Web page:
The Global Organism


Introduction to Peter Hesseldahl’s book: 

Who knows - maybe this is not what it's going to be like at all. Something entirely different could pop up, logics could shift, recession set in, moods can change and reality suddenly looks different. Perhaps some day in the future we will laugh and wonder why we couldn't see how our vision of the future - which seemed so inevitable to us then - was way off. The future is undecided - although we forget it at times. You're bound to be mistaken when you're writing about the future.

Still, it's worth giving it a spin, and try to guess what the coming years might hold. If you understand some of the mechanisms that shape the future your chances are much higher in trying to steer things in a positive direction. My mission in this book is to identify some of those rules of the game.The rules are not what they used to be. Many of the factors that determine our well being, our economic prosperity - even the survival of humanity - are completely new. The contexts we exist in are changing fundamentally. Our living conditions, the opportunities we have in life, even the definition of what it means to be "human" are challenged and changed. It's dramatic and it affects us all personally.

Our lives are being filled with new gadgets that will give us new kinds of experiences and change what we are capable of doing and sensing. Each one of us must adapt to the new ways of working and behaving that it takes to participate in society and to get money and access to goods.The ways in which we find our friends and family, the ways we socialize, the food we eat, our diseases and health - it's all very different compared to just a generation ago. And as far as I can see it's a development that is bound to continue and even accellerate in the coming years, bringing intoxicating gains as well as painfull losses.

Generally, it seems like the whole of humanity is shifting to a new phase in its evolution. We are no longer individual persons, each struggling alone to survive the whims of nature. Increasingly, we're rather like one global organism, all connected, and collectively developing ever more advanced technologies that enable us to transcend our original nature, becoming instead like we ourselves want us to be.We have become a new kind of creature; at one level we are independent individuals - yet simultaneously humanity behaves as a single system like never before. Increasingly, we share the same fate, we are mutually interdependent and aware of eachother, and we are weaving ourselves closer and tighter into this global community of humanity .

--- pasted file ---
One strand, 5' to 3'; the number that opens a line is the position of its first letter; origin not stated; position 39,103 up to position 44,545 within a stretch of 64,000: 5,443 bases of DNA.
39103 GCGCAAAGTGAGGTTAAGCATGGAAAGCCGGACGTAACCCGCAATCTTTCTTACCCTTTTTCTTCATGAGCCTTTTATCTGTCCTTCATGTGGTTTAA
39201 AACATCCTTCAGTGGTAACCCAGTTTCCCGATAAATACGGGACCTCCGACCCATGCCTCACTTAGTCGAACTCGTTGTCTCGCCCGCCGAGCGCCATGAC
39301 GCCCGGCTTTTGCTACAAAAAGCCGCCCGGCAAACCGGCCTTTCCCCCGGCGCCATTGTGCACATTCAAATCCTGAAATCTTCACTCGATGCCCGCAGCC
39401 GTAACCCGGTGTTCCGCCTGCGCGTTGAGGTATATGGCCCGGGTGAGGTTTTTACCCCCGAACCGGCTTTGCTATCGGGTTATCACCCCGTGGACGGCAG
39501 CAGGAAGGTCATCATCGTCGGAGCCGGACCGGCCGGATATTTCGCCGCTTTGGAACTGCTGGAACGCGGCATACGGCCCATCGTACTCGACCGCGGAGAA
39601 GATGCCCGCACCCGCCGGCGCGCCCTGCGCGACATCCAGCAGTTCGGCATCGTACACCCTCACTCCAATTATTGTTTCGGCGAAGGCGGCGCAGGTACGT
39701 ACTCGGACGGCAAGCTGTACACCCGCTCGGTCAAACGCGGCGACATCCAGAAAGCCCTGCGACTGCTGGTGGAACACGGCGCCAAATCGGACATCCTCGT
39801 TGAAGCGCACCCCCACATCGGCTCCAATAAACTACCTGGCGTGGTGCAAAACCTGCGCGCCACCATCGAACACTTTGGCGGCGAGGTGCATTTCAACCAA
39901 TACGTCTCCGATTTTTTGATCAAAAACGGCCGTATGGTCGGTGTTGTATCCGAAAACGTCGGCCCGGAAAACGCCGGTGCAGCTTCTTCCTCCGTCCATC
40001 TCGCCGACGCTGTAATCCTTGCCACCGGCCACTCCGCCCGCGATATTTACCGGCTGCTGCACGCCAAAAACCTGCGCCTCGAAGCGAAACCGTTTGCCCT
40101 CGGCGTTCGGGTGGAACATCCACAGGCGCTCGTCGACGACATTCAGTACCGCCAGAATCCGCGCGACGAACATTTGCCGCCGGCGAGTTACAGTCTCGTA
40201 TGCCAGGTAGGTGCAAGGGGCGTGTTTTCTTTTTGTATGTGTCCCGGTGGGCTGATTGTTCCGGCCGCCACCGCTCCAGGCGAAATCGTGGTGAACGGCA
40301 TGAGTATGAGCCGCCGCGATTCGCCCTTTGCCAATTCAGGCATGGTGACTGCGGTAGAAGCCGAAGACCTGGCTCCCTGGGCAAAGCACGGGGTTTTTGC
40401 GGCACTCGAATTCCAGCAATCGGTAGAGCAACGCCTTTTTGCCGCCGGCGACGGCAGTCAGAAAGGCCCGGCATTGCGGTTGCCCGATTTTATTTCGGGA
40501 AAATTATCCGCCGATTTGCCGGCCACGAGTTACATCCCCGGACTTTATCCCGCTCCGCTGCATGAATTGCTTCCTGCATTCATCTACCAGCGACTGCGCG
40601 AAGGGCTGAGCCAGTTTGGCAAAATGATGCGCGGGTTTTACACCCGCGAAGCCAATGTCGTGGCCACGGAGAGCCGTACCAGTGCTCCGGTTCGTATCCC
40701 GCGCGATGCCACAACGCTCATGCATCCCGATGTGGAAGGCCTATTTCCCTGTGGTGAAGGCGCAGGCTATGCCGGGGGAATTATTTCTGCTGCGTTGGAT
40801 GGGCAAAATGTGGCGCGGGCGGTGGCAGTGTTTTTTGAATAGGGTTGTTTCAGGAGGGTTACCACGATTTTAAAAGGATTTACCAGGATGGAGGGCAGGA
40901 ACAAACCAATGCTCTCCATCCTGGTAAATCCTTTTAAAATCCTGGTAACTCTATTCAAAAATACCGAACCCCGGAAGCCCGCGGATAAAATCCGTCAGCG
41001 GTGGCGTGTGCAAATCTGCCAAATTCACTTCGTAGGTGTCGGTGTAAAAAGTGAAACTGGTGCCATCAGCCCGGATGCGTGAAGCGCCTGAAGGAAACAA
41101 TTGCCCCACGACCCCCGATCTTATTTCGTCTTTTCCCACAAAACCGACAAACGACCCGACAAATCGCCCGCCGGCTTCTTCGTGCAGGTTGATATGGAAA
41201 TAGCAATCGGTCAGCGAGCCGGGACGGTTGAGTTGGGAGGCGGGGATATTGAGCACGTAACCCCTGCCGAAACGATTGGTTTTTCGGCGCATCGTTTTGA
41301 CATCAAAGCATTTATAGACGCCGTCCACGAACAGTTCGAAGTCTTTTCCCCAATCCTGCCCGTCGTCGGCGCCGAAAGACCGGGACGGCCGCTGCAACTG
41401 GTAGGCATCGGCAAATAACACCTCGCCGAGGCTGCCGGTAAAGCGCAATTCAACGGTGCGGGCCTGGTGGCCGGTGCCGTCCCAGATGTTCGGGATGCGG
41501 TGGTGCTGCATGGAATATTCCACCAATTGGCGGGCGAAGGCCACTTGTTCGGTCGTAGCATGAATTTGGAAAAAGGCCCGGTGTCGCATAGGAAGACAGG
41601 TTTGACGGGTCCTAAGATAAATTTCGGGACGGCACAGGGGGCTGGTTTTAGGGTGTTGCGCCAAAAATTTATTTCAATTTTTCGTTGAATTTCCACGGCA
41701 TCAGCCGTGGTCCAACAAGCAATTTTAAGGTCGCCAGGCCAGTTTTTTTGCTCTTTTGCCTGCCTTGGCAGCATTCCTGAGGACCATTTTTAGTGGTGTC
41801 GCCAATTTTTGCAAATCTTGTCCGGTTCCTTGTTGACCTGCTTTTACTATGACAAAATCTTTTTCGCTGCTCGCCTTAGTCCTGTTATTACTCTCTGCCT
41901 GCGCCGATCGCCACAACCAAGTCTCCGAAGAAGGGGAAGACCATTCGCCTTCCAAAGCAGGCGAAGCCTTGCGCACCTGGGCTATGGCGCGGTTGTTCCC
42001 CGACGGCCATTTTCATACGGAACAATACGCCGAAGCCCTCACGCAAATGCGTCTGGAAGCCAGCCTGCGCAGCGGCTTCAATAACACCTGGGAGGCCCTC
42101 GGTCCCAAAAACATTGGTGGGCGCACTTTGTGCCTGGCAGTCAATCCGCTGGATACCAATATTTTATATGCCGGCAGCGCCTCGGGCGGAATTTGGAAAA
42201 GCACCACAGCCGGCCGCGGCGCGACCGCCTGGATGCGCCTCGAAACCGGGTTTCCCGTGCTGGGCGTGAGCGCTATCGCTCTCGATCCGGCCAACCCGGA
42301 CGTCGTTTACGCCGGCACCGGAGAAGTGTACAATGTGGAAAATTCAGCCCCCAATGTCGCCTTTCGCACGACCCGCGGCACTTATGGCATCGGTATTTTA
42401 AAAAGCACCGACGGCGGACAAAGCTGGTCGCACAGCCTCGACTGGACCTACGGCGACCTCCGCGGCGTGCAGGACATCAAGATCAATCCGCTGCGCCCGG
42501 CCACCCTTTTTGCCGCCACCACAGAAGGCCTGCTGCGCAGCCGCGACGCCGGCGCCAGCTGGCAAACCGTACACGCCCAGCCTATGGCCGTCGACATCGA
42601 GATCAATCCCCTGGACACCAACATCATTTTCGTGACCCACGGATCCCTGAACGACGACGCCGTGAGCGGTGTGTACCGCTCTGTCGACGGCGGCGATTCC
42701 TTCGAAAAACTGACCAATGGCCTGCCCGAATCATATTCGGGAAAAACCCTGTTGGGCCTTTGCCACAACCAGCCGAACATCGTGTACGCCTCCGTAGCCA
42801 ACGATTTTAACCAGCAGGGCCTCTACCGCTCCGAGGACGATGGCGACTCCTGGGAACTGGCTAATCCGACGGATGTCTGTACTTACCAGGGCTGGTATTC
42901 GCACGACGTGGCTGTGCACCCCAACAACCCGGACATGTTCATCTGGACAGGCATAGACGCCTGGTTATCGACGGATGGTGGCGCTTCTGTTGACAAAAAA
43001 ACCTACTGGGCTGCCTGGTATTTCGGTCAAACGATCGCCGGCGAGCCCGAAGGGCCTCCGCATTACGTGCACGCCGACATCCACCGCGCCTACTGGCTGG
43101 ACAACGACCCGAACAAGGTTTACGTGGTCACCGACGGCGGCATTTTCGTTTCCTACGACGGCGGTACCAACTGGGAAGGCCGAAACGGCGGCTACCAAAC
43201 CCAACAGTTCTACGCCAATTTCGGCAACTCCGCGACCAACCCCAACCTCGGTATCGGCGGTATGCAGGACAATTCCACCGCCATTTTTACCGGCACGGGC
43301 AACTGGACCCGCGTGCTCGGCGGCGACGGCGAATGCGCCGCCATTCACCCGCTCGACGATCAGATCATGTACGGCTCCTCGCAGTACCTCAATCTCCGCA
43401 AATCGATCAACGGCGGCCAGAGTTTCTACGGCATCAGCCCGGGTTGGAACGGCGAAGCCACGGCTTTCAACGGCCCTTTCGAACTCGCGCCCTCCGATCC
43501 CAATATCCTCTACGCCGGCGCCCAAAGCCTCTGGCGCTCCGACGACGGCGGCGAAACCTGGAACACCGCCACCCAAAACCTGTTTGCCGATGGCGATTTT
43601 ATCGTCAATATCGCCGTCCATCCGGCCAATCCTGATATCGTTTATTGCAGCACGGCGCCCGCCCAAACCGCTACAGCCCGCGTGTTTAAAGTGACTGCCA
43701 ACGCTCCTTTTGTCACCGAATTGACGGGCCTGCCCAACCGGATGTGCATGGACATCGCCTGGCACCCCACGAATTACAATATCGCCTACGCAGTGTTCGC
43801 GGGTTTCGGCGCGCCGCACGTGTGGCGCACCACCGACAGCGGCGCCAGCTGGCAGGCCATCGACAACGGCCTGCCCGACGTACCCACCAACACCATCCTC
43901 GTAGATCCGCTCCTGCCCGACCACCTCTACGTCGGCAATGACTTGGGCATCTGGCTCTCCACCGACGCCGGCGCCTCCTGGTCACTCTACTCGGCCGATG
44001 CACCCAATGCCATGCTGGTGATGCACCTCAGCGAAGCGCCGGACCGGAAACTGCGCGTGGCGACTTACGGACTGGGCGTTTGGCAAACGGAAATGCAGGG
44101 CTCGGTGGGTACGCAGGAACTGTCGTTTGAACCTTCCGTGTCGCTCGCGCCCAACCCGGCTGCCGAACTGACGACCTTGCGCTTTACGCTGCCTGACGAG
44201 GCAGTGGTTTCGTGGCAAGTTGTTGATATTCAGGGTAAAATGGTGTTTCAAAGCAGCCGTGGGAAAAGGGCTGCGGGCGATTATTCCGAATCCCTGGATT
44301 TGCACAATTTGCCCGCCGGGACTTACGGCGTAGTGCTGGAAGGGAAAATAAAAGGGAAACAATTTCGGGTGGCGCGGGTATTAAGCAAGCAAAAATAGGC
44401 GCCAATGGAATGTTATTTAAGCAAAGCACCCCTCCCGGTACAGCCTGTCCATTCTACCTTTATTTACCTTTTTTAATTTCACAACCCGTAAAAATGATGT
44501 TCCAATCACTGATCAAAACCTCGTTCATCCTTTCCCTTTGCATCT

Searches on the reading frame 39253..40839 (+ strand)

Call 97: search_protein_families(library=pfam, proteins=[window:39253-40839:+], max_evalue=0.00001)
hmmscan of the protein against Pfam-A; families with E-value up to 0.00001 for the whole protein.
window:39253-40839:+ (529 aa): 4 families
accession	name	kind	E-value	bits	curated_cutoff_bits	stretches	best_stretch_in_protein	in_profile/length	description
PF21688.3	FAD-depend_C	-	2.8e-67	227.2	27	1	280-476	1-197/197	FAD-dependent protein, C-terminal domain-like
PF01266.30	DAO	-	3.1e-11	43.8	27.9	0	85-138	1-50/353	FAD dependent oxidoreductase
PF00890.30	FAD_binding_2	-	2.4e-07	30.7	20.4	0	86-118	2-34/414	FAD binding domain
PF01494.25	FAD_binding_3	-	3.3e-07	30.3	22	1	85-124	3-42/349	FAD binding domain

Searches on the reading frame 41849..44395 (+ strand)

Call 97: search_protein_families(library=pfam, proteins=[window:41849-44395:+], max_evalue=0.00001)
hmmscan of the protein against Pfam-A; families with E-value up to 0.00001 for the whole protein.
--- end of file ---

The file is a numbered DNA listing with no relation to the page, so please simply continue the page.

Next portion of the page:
Man has become the master of the planet. We have wrestled control from the hands of God or coincidence, and here we stand, nervously, in charge of something we can't entirely grasp. The systems we have to manage these days and the technologies we use to do so are far more complex than before.Innumerable factors and elements interact in unpredictable patterns, all changing at electronic speed. We're interfering with the tiniest particles in nature with consequences that affect the entire planet. Increasingly, our creations are so complex that they are best described as "alive", because the ways they develop are more akin to what one might observe in biology than from lifeless, mechanical machines.

How we manage this is crucial. We have incredible possibilities to create comfort and knowledge for mankind - but it won't happen automatically. History is - also - the graveyard for all those civilizations, species and people that perished amidst mistakes, suffering and despair. There's no rule guaranteeing a happy ending. Especially because we are all connected in one system it's imperative that we face up to the risc that we might wreck it all.

This is where the rules of the games enter. We cannot go on like we're used to. We must try to understand the new conditions and mechanisms that shape the system that we're trying to remain in control of. First of all it requires us to be conscious and clear of what we want and don't want: What are we trying to achieve, where are we trying go?

Interestingly, hi-tech development seems to bring some quite fundamental values back in focus: Responsibility, commitment, creativity and love are likely to be among our highest held values. They are what we must insist on, rather than blind effeciency, egoism and economic growth.They are the core values that define us as human and distinguish us from animals. In the future, they will also be what makes us different from machines. When everything else changes, those core values are what we must hold on to.

If we read the ancient Greek philosophers, the bible or the fairy tales of Hans Christian Andersen we can still connect to the people who lived back then, and we can sense that they had the exact same considerations about love, power, desire, fear and beauty as we have today, so many years later.Hopefully, humans hundreds of years from now will be able to relate just as directly to those same feelings and thoughts - despite gene manipulation, artificial intelligence and what ever other revolutions will come to pass.